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Wilson filed her voluntary Chapter 7 bankruptcy petition in December 2013, electing to take the federal exemptions and listing the “wildcard” exemption. Wilson’s condominium was valued at $250,000 and was subject to a $246,440 mortgage. Wilson listed her exemption as $3,560, the equity in her home as of the petition date. The value of the property increased. In July 2016, Wilson amended her Schedule C, claiming “100% of fair market value, up to any applicable statutory limit,” stating the value of the property at $412,500, and listing Washington’s homestead exemption as the basis for the amended exemption. The bankruptcy court held that an amendment to update the value of an exemption in light of post-petition changes in value was not permitted. The district court and the Ninth Circuit affirmed. Declining to decide whether the definition of the value of exemptions in 11 U.S.C. 522(a)(2) applies to state law exemptions as well as to federal ones, the court concluded that under section 541(a)(1) the debtor’s interests in property transfer to the bankruptcy estate as of the commencement of the bankruptcy action. Following this transfer, any appreciation enures to the bankruptcy estate. The debtor’s exemption was limited to her equity in the property as of the date of her bankruptcy petition. View "Wilson v. Rigby" on Justia Law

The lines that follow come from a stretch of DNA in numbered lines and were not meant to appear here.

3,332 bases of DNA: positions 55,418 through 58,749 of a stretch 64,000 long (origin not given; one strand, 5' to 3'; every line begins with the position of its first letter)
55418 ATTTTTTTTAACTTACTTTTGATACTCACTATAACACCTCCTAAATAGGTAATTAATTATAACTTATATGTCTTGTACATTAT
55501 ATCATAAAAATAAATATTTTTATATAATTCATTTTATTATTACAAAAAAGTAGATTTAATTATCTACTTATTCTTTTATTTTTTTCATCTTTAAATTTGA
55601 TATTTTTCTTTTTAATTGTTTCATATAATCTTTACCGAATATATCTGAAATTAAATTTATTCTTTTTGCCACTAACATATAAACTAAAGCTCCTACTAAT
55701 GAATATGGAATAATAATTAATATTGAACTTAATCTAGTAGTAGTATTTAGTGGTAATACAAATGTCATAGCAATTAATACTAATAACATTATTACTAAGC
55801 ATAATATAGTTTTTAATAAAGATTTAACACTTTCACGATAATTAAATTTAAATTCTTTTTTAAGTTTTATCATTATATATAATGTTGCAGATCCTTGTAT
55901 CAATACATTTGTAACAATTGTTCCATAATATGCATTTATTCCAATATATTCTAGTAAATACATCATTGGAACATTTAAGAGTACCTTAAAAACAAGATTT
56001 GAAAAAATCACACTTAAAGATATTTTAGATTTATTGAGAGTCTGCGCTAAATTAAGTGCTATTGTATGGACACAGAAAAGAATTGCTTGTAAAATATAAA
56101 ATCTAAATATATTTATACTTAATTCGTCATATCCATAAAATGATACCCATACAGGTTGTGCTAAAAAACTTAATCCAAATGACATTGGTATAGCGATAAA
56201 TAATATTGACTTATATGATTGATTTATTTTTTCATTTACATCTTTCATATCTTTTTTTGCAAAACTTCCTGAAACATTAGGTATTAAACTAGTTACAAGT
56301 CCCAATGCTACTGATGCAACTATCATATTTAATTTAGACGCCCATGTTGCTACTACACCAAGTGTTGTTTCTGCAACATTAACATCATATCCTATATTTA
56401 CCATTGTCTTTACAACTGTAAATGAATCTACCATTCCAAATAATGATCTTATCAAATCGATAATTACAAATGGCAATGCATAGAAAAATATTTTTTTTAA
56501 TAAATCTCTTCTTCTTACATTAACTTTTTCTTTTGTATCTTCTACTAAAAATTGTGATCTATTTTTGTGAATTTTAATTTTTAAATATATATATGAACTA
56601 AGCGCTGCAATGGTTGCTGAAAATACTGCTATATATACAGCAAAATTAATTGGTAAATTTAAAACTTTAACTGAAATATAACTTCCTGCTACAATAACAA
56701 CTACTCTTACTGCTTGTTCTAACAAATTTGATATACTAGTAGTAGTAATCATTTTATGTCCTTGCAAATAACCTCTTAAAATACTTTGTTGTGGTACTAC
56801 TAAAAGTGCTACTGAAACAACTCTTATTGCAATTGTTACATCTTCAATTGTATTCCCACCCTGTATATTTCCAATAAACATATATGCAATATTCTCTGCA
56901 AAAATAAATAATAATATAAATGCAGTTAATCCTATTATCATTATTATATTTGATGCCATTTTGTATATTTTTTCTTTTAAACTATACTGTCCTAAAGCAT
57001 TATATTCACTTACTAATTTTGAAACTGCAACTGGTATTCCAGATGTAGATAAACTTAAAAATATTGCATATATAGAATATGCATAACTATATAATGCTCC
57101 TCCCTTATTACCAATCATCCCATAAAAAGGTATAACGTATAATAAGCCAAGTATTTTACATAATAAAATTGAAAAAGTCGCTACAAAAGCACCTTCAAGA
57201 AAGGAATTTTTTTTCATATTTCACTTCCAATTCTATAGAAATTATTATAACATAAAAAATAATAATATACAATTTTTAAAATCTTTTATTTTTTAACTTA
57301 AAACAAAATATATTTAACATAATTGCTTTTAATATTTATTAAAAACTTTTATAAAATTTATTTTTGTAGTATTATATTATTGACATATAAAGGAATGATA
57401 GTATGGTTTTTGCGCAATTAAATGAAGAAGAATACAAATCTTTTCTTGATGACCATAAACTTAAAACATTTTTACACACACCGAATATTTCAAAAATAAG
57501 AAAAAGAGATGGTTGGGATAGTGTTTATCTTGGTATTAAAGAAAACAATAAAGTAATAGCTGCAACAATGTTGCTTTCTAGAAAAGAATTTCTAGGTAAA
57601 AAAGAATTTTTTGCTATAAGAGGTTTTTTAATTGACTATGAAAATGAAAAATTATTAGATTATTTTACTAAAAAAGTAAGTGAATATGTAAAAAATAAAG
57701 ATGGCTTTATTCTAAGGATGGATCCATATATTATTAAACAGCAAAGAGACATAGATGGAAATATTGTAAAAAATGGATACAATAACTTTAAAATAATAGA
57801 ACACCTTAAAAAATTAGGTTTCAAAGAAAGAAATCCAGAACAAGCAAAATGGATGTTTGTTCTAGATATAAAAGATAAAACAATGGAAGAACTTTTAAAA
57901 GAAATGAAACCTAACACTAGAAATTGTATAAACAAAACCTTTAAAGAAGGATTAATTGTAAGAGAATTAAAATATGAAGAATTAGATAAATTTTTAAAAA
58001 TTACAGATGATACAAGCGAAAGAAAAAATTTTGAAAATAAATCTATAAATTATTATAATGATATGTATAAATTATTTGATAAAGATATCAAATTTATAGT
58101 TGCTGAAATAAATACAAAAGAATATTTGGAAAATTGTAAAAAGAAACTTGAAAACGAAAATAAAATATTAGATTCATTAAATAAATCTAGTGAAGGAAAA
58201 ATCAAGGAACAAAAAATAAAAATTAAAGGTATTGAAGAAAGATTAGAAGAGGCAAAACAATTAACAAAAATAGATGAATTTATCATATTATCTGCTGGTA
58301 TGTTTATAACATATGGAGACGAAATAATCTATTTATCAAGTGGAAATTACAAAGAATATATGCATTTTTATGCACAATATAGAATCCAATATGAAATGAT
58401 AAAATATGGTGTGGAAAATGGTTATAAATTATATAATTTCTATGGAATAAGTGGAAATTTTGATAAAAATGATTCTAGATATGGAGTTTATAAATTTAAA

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The Bankruptcy Appellate Panel reversed the district court's denial of debtor's motion for summary judgment seeking a discharge of her NCSLT debt under 11 U.S.C. 523(a)(8). The panel held that the district court made ample findings based on undisputed facts to support its conclusion that the loan was an educational loan within the meaning of section 523(a)(8)(A). However, the panel held that the bankruptcy court's inference in NCST's favor that TERI "funded" the loan was not reasonable because it was not supported by the evidence. Therefore, the panel remanded the issue regarding TERI's guarantee of the loan and funding of the program for further consideration. View "Page v. National Collegiate Student Loan Trust" on Justia Law

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The bankruptcy trustee filed suit against Opportunity Finance and DZ Bank, seeking to avoid as fraudulent transfers under the Minnesota Uniform Fraudulent Transfer Act (MUFTA) over $250 million in loan payments made to PettersCB, prior to Thomas Petters's acquisition of Polaroid. A second amended complaint (SAC) alleged that PHC and PCE were the successors in interest to Petters CB. The Eighth Circuit affirmed the bankruptcy court's grant of defendants' motion to dismiss. The court held that the SAC failed to state a claim of actual or constructive fraudulent transfers under MUFTA. In this case, the trustee erred in failing to adequately plead claims under the MUFTA. Rather, the trustee relied on the ponzi scheme presumption rejected by Finn v. Alliance Bank, 860 N.W.2d 638, 645-53 (Minn. 2015). The court also held that the district court did not abuse its discretion in denying leave to file a third amended complaint. View "Stoebner v. Opportunity Finance, LLC" on Justia Law